Saturday, January 15, 2011

Many Monarchs – Too Much of a Good Thing?

No, this article is not about royal weddings, but it is about monarchs – Danaus plexippa, the monarch butterfly, to be precise.

migrating monarchs in my pollinator garden
A year ago I spoke to the Toronto Horticultural Society about “Wild Things in your Garden”. I mentioned monarchs in that talk. Did you know that monarch studies have a special link to Toronto? Fred A. Urquhart, a University of Toronto scientist, studied monarchs since 1940 tracing their migration routes, but he couldn’t find their winter roost in the rough mountains of Mexico. So, he placed ads in Mexican newspapers. An US engineer living in Mexico, Kenneth C. Brugger, saw the ad and in 1975 told a delighted Prof. Urquhart that he’d found the roost. 35 years of work had paid off! Spectacular pictures ensued in places like National Geographic, and eventually the Mexican government created a Monarch Preserve to protect the trees in which the monarchs roost. More details about this quest are at the site of the Urquhart Memorial Garden, and you can read a detailed history of Urquhart's story in this 1999 Vanity Fair article by Alex Shoumatoff.

In my 2010 talk I highlighted declines in monarch butterfly numbers during the winter of 2010, when one quarter the number overwintered in Mexico compared to 2009.  All this gloom had one good effect: it mobilized many people, including me, to think and act to preserve Canadian habitat for pollinators, including monarchs. With the support of the Hort and many of our members, this has grown into our Pollinator Gardens (PG) project. As part of the project, I planted a number of milkweed plants (the only food for monarch caterpillars) in my cottage garden with an eye to finding out which species were most attractive to the butterflies and which grew easily. I can now report preliminary results from one year’s observations.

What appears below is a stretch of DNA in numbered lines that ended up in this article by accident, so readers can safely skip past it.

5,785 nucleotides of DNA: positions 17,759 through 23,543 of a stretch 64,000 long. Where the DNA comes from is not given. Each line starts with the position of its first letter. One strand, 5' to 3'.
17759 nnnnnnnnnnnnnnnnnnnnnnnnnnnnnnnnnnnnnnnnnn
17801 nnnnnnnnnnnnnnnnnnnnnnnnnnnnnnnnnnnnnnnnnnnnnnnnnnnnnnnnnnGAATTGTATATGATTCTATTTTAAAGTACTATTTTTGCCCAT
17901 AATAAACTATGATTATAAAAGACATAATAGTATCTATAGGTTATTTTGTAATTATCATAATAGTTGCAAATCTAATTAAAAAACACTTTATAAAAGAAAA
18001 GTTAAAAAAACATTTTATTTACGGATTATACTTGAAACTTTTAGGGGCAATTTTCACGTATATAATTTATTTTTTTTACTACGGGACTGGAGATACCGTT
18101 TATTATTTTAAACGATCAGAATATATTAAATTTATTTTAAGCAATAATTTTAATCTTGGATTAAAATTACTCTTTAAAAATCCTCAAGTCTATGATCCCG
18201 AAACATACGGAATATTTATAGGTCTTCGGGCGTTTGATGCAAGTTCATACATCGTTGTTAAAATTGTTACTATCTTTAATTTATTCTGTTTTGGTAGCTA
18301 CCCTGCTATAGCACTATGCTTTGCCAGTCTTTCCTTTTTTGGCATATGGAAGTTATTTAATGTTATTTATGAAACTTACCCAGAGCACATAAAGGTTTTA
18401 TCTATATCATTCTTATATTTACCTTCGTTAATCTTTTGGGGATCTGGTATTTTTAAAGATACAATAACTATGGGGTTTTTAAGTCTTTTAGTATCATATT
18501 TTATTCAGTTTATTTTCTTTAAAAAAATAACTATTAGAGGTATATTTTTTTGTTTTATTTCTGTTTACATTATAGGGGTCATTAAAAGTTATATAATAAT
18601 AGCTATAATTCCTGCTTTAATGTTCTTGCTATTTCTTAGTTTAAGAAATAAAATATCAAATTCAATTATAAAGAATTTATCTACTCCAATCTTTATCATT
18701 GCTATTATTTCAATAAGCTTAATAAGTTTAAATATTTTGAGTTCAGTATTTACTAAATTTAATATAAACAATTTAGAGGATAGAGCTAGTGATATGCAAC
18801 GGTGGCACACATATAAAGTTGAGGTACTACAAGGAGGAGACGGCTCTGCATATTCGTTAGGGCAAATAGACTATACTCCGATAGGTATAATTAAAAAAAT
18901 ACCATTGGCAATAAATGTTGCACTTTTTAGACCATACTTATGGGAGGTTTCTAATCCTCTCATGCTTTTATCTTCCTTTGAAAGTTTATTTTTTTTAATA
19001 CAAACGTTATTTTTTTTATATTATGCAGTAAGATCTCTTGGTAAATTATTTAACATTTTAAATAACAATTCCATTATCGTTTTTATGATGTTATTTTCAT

monarchs on swamp milkweed, my PG
My veggie garden is surrounded by a wild garden with common milkweed (Asclepias syriaca) and butterfly weed (A. tuberosa). In previous years the wild garden had raised respectable numbers of monarchs, and I thought perhaps the presence of lots of common milkweed might make the butterflies ignore the swamp milkweed (A. incarnata) and Scarlet milkweed (A. curassavica) I planted among the veggies. Nothing could have been farther from the truth! The new species were covered with caterpillars by August, so much so that some of the plants would have been eaten down to nubbins if I hadn’t moved caterpillars to less crowded quarters. Most popular was the Scarlet milkweed (with both caterpillars, adult butterflies, hummingbirds, and people, all of whom liked its bright red and gold flower – to eat, in the case of the caterpillars!). However, by the end of August the stand of swamp milkweed had caught up more than a dozen caterpillars visible on any sunny noontime, among the big pink, fragrant flower clusters.
caterpillars eat scarlet milkweed

I did some research, and found that monarch moms prefer to lay their eggs on milkweeds with (a) soft leaves, and (b) high levels of the noxious compounds which make birds throw up when they eat monarchs. Sure enough, scarlet and swamp milkweeds both have softer leaves than the common species and higher levels of icky goo. So far, so good.